Microgreens are a great way to produce food all year long with minimum space and time. In this episode we'll discuss how to grow microgreens and crops that are best suited for this type of production.
HOW TO LISTEN:
- Listen right now in your browser by clicking above.
- Subscribe in iTunes (or your favorite podcast player) to have our podcasts sent directly to your device.
In this episode, we discuss:
- What microgreen are
- Who to grow microgreens
- What crop varieties are best suited for microgreen production
- Microgreens are essentially edible seedlings that are packed with nurients.
- Popular microgreens crops are arugula, mesclun mix, mustards, sunflower sprouts, just to name a few. Many crops can be grown as microgreens, but it is important to note that some are better suited than others. For example, any brassica crop can be easily sprouted but the seeds for brassicas such as broccoli and cauliflower are much more expensive and slower growing than mustard greens. Our book, High Yield Vegetable Gardening contains a chart that lists the easiest and best crops for microgreens.
- To grow microgreens you need:
- Soil mix
- Lighting - Microgreens grow well in a window sill, but if you’d prefer to set up grow lights, 8 bulb T5 grow lights set about 6' above the tops of the flats work really well.
- Overhead watering works when first seeding the greens, but you’ll want to bottom-water after the seeds are germinated to avoid breaking the stems and covering the plants with dirt.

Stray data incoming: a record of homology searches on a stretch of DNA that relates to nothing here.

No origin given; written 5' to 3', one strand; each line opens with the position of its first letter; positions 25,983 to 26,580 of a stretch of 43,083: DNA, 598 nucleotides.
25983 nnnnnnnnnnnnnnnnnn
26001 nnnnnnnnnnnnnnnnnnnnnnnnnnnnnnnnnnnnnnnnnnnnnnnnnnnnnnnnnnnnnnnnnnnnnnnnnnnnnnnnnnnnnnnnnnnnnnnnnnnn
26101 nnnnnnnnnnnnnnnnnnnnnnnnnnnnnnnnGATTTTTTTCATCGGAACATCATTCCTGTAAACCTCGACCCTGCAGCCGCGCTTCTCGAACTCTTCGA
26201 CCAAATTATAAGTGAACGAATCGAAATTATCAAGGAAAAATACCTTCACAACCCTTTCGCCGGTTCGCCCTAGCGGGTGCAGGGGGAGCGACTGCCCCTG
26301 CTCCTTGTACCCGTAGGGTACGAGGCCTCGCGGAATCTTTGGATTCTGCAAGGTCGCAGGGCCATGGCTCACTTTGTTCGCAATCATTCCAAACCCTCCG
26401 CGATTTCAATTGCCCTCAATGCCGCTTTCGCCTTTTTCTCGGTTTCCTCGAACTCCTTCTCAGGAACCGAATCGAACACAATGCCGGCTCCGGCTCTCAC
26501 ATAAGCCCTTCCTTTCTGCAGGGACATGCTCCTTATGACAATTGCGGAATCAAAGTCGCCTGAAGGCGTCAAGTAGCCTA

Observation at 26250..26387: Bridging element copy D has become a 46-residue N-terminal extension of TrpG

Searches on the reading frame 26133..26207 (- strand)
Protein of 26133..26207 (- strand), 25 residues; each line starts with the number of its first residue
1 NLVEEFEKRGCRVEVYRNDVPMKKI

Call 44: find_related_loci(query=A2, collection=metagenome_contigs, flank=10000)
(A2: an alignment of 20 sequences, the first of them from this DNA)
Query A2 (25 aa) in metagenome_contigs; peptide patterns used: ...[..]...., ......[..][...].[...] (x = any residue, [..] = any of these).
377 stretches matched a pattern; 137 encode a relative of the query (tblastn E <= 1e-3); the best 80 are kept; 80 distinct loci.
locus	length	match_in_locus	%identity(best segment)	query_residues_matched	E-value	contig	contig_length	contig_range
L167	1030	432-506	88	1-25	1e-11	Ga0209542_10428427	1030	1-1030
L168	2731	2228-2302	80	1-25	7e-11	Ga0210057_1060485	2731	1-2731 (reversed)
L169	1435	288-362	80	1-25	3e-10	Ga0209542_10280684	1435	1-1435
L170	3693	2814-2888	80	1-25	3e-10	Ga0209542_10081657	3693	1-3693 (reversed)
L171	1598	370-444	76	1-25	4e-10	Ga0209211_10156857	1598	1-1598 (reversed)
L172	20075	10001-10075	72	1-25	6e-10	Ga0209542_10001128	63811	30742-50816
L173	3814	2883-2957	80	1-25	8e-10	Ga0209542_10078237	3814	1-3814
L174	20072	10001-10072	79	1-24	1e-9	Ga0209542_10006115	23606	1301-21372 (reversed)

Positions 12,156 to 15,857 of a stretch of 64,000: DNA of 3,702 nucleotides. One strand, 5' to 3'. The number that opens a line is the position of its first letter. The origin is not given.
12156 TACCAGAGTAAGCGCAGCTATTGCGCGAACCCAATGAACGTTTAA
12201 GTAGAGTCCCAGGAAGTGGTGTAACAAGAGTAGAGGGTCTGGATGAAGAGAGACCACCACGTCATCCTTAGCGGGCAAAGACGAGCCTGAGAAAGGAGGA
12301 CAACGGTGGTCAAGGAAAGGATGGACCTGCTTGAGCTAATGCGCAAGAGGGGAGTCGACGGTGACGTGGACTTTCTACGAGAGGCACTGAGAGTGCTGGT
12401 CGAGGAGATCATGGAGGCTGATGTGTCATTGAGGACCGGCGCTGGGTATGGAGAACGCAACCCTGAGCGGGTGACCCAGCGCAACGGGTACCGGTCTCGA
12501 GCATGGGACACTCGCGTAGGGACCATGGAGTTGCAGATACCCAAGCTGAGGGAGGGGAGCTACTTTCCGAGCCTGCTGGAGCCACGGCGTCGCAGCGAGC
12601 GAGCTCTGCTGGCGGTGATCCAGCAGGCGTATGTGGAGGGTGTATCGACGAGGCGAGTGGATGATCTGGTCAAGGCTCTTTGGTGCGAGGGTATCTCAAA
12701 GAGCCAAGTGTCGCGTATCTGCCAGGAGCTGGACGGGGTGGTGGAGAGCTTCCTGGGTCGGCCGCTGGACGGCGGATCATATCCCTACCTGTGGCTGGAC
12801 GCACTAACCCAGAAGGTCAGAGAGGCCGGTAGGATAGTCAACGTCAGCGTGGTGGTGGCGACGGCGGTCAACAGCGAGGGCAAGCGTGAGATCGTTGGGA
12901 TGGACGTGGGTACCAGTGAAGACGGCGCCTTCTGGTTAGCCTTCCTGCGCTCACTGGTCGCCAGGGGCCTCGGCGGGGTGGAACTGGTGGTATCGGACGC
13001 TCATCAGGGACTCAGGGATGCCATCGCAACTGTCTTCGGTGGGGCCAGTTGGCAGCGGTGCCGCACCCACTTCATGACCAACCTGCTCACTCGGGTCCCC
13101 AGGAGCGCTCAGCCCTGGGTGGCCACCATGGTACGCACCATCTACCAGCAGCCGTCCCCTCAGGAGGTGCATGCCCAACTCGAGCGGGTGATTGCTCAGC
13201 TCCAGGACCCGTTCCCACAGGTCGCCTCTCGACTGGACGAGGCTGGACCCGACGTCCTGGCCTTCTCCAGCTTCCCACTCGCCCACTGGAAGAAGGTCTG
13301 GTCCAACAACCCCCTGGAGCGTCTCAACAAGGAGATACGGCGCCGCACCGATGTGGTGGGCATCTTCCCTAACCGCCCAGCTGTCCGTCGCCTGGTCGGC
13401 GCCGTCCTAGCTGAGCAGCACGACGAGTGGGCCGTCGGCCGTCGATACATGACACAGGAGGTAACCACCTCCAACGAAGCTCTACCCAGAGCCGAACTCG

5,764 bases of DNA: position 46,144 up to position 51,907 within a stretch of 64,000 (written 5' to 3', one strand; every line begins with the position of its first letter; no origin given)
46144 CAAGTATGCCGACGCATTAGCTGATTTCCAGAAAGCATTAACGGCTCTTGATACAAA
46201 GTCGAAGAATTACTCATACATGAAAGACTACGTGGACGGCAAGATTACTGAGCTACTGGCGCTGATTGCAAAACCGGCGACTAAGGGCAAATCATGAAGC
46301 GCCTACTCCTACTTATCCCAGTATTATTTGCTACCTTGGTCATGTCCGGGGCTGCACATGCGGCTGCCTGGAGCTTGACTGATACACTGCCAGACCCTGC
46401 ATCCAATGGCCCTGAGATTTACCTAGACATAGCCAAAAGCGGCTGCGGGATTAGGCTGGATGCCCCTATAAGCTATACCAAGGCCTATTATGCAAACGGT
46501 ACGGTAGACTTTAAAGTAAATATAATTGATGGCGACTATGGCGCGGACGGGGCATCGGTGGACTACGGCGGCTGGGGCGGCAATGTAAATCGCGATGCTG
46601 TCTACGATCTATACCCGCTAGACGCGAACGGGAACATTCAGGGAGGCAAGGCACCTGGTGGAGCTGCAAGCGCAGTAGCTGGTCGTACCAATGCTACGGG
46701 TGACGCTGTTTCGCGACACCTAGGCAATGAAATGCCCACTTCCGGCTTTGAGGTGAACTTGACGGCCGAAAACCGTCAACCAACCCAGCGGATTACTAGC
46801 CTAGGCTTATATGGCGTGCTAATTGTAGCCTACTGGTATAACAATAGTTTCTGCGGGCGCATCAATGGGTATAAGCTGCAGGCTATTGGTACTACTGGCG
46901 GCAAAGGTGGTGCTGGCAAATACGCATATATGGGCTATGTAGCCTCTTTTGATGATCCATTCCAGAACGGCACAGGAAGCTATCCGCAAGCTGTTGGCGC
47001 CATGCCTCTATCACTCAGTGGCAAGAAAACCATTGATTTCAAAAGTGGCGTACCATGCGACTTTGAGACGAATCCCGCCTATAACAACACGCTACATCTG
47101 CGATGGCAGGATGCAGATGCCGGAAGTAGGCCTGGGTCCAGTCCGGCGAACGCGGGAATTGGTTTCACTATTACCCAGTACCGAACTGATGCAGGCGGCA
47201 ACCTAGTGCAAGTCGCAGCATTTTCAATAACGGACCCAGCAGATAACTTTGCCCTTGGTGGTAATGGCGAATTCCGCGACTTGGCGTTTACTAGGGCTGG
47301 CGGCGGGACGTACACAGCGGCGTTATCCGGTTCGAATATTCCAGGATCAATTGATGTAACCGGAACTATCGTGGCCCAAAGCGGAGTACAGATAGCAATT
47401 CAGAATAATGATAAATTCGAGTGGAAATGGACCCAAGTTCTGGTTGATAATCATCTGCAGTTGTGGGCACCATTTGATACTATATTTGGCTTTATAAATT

- Depending on the type of greens you’re growing, microgreens take 1-4 weeks from seed to harvest.
Heard on the Episode:
“Sunflower seeds produce some of my all-time favorite micro-greens. The tiny sprouts are succulent and full of nutty flavor. The only issue is that sunflower seeds can be really expensive. Luckily, you can use seed saved from the sunflowers that grow in your garden. One head can sometime produce enough seed for 5-10 flats of greens!” - Hilary Dahl
“I have some winter basil going inside right now, just on my windowsill. The plants are looking a little leggy, but mostly they are doing great. I have noticed that they tend to lean toward the outside light, so I just flip the container around every couple of days. As a side note, I always think it's totally cool to watch plants actually grow toward the light! ” - Kellie Phelan
A few great resources on sprouting:
Like what you hear? Please share our podcast with a friend. Subscribe on iTunes or your favorite podcast player so you never miss a beat. And we'd really appreciate you showing us some love by leaving a rating and review on iTunes.
We need your support to keep make fresh, quality weekly content! Support us here: